SAVANNAH, 22d November, 1861
My Darling Daughters:
I wish I could see you, be with you, and never again part from you. God only can give me that happiness. I pray for it night and day. But my prayers, I know, are not worthy to be heard. . . . . I am much pleased at your description of Stratford and your visit there. It is endeared to me by many recollections, and it has always been the desire of my life to be able to purchase it. Now that we have no other home, and the one we so loved has been for ever desecrated, that desire is stronger with me than ever. The horse-chestnut you mention in the garden was planted by my mother. I am sorry the vault is so dilapidated. You do not mention the spring, one of the objects of my earliest recollections. How my heart goes back to those happy days! . . . . This is my second visit to Savannah. I have been down the coast as far as Amelia Island to examine the defences. They are poor indeed, and I have laid off work to employ our people a month. I hope our enemy will be polite enough to wait for us. It is difficult to get our people to realize their position. . . .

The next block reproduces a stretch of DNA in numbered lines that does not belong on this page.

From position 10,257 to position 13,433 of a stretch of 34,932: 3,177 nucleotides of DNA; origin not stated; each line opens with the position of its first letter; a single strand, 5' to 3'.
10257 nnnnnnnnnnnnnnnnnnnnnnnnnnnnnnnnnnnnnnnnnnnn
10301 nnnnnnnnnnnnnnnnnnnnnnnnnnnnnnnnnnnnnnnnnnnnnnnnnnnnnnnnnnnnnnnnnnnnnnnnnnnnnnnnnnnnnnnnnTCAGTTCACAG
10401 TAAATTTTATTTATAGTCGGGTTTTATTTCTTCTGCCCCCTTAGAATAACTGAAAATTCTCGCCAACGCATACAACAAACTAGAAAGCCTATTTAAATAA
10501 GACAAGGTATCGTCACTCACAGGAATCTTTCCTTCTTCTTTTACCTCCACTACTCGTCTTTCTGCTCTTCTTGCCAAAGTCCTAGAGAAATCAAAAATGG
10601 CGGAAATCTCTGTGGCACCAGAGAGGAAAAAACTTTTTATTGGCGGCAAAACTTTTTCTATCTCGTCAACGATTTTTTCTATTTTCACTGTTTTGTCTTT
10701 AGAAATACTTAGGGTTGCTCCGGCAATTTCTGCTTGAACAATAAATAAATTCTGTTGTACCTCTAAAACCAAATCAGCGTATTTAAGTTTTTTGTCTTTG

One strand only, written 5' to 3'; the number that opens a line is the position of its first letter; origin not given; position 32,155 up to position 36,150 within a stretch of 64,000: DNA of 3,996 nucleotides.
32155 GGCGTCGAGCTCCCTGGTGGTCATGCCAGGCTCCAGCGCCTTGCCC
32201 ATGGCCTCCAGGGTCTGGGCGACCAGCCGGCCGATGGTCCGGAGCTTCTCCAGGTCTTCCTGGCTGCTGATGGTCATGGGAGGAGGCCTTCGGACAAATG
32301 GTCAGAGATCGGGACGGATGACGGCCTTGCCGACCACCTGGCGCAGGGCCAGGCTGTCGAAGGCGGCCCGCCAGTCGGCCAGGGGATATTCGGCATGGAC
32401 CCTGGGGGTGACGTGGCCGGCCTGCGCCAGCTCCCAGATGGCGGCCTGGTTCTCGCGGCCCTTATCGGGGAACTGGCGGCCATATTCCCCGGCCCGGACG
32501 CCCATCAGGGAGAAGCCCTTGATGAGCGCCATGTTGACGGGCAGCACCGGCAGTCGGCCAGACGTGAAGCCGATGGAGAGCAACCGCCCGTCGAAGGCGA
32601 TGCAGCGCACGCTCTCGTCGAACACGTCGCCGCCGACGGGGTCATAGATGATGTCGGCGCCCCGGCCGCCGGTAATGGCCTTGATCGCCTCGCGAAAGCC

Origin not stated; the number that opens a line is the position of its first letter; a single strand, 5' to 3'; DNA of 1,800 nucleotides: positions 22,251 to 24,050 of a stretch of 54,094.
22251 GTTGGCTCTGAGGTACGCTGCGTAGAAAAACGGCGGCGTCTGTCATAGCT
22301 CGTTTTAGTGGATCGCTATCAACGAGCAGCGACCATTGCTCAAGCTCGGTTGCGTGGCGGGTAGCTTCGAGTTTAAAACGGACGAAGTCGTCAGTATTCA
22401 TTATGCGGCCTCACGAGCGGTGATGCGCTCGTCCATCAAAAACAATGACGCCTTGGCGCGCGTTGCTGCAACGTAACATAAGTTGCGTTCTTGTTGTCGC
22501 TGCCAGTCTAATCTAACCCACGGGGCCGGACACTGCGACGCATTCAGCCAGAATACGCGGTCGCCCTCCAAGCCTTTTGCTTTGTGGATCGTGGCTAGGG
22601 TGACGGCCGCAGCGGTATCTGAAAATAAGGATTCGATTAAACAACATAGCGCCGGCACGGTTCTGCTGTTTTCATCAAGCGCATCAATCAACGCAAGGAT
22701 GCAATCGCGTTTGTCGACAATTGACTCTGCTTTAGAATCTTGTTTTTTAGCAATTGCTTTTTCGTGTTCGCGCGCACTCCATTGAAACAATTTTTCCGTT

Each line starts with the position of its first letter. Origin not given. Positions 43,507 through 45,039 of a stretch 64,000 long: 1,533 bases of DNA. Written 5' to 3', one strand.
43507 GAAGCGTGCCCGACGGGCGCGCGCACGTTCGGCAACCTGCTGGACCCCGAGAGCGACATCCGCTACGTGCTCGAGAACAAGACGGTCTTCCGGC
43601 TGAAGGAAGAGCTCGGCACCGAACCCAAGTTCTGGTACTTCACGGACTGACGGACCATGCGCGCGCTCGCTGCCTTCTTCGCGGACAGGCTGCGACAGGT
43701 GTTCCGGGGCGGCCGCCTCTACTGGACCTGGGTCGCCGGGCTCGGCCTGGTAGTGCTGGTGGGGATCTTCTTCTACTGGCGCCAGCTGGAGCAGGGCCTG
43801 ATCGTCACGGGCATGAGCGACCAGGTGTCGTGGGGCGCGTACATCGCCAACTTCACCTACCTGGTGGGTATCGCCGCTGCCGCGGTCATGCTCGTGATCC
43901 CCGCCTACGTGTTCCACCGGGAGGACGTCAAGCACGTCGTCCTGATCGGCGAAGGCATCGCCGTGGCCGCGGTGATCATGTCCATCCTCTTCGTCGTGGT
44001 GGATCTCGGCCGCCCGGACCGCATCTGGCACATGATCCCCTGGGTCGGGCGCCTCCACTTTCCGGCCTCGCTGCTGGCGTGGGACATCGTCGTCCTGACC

Your devoted father,
R. E. Lee.
SOURCES: John William Jones, Life and Letters of Robert Edward Lee: Soldier and Man, p. 154; Armistead Lindsay Long, Marcus Joseph Wright, Memoirs of Robert E. Lee: His Military and Personal History, p. 139-40